There's something so satisfying about baking with yeast. The transformation of yeast and flour into something alive and growing is magical indeed, and there's a certain empowering pleasure in transforming a warm and fermenting blob of grey into great big pillows of fluffy bread that looks and smells fantastic.
Hot cross buns are always a crowd favourite and homemade versions taste like no other. Fresh from the oven, these fragrant golden-crusted beauties have a fluffy softness that is both strong and yielding. Unlike many of the commercial varieties, there is no sticky doughiness to these buns, and because the yeast has had plenty of time to prove, I find there's no swollen heaviness in the stomach either.
Best of all, there's the satisfaction of presenting something truly handmade to the ones you love. That is, if you don't scoff the entire lot yourself!
In the interim I'm off on a week's break with little or no internet access (hello internet withdrawal tetchiness! how will I survive?!?).
Hope you have a lovely Easter and see you all back here soon :)
Hot Cross Buns
1 tablespoon active dry yeast
1 1/2 cups lukewarm milk
1/2 cup caster sugar
4 1/2 cups plain flour, sifted
3 teaspoons mixed spice
3 teaspoons ground cinnamon
60g butter, melted
1 cup sultanas
1/2 cup raisins
1/3 cup candied mixed peel (optional)
Combined the yeast, milk and 2 teaspoons of the sugar in a large bowl and set aside for five minutes. Small bubbles in the mixture will indicate that the yeast is now active.
Add the flour, mixed spice, cinnamon, butter, egg, sultanas, raisins, mixed peel and remaining sugar to the yeast mixture. Use a butter knife or metal spoon to bring the ingredients together, then knead the dough on a lightly floured surface for 8-10 minutes until the dough feels smooth and elastic (alternatively use dough hooks in an electric mixer).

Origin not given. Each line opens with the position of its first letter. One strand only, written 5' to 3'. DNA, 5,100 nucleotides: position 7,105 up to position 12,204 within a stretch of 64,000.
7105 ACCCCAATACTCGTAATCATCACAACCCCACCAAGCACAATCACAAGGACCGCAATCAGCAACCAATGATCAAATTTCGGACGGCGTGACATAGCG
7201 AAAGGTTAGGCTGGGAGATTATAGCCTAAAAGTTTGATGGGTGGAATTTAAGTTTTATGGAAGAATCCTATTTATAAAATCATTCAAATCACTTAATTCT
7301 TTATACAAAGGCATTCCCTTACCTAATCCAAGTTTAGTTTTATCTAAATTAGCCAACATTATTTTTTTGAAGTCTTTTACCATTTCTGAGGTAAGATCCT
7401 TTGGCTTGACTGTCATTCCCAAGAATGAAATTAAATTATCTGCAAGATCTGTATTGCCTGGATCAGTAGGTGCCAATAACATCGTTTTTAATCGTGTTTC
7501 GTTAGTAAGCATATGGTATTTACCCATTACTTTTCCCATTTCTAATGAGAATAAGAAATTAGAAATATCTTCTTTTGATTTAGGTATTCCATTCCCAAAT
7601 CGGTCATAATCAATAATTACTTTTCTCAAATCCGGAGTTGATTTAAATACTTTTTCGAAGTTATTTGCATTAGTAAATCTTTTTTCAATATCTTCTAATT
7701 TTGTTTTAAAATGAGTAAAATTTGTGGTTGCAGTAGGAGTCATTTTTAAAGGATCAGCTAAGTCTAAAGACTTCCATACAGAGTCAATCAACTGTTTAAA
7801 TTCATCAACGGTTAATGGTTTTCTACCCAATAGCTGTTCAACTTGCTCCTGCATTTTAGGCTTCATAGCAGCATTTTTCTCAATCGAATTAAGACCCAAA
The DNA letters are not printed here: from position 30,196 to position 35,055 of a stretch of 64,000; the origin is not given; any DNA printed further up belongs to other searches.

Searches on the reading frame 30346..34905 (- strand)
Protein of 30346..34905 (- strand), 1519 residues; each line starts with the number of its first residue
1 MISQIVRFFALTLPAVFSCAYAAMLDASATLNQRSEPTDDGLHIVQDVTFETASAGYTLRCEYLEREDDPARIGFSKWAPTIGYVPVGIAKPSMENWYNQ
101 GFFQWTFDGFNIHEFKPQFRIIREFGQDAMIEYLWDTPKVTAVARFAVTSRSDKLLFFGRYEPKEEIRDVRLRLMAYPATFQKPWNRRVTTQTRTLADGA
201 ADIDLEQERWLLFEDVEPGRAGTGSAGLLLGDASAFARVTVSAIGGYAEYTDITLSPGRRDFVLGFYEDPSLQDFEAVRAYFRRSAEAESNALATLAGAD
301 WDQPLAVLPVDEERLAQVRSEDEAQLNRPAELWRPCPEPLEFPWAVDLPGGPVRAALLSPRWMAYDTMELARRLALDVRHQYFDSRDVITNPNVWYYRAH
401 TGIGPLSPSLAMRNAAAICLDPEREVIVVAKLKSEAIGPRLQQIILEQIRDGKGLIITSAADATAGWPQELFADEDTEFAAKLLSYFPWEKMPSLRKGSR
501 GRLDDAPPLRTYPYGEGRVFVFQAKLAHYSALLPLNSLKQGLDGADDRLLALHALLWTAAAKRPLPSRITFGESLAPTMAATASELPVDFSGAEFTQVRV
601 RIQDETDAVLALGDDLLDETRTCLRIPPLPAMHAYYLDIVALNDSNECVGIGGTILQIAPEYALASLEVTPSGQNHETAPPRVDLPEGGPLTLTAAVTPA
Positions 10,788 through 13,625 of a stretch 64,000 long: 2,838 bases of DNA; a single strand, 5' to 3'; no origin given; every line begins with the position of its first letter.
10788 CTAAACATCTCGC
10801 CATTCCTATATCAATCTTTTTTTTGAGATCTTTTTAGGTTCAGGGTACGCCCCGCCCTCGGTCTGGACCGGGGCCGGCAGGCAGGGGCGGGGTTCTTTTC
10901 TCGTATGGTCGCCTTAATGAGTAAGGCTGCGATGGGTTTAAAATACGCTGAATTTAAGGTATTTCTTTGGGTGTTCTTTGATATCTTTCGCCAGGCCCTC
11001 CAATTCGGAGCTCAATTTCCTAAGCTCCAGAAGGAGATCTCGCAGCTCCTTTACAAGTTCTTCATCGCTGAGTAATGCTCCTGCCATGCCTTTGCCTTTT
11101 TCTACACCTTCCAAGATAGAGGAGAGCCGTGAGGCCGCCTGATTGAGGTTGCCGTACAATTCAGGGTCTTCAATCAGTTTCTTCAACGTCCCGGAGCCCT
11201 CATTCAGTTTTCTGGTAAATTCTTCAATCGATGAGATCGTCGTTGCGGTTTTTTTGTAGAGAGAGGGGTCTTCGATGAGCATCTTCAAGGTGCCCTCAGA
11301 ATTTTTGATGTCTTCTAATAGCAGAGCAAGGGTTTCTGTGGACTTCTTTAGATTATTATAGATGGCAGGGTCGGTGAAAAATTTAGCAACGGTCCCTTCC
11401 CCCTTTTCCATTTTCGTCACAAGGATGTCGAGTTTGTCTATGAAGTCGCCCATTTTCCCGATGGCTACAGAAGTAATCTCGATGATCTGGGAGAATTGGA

Place the dough in a lightly oiled bowl (I use cooking spray), cover with plastic film or a tea towel, and place in a warm draught-free area to prove for 1-2 hours or until dough doubles in size.
When the dough has doubled, make a rough sausage shape and divide into 12 pieces.
Grease and line a 23cm square cake tin and line with baking paper. Gently shape your dough pieces into squarish buns and place in the tin. Cover with plastic film or a tea towel and allow to prove again in a warm spot for 30 minutes.
Preheat the oven to 190C.
To make the crosses
1/2 cup plain flour
1/3 cup cold water
Slowly add the water to the flour, stopping when you have reached a thick paste. Use a piping bag (or a ziplock/strong plastic bag with a corner snipped off) to pipe crosses onto the buns.
Bake at 190C for 25-35 minutes or until they golden brown and cooked through. When they're ready, the buns will sound hollow when tapped on the bottom.
To make the glaze
1/4 cup sugar
2 Tablespoons water
1 teaspoon powdered gelatine
Combine the sugar and water into a small saucepan and stir over low heat until the sugar dissolves. In a small bowl, pour in 1 tablespoon cold water and then sprinkle over the gelatine to let it soften. Add the gelatine mixture to the sugar water and cook for a minute or two until thickened. Allow to cool slightly.
Brush the warm glaze over the buns as soon as they come out of the oven. The glaze will take a few minutes to set.
Serve warm with butter.
Because there are no preservatives, the buns tend to dry out after a day or two. To refresh and soften them, simply flick them sparsely with a little water before microwaving for 20-40 seconds.
Related Grab Your Fork posts:
Hot cross buns (2006)
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4/09/2009 12:29:00 a.m.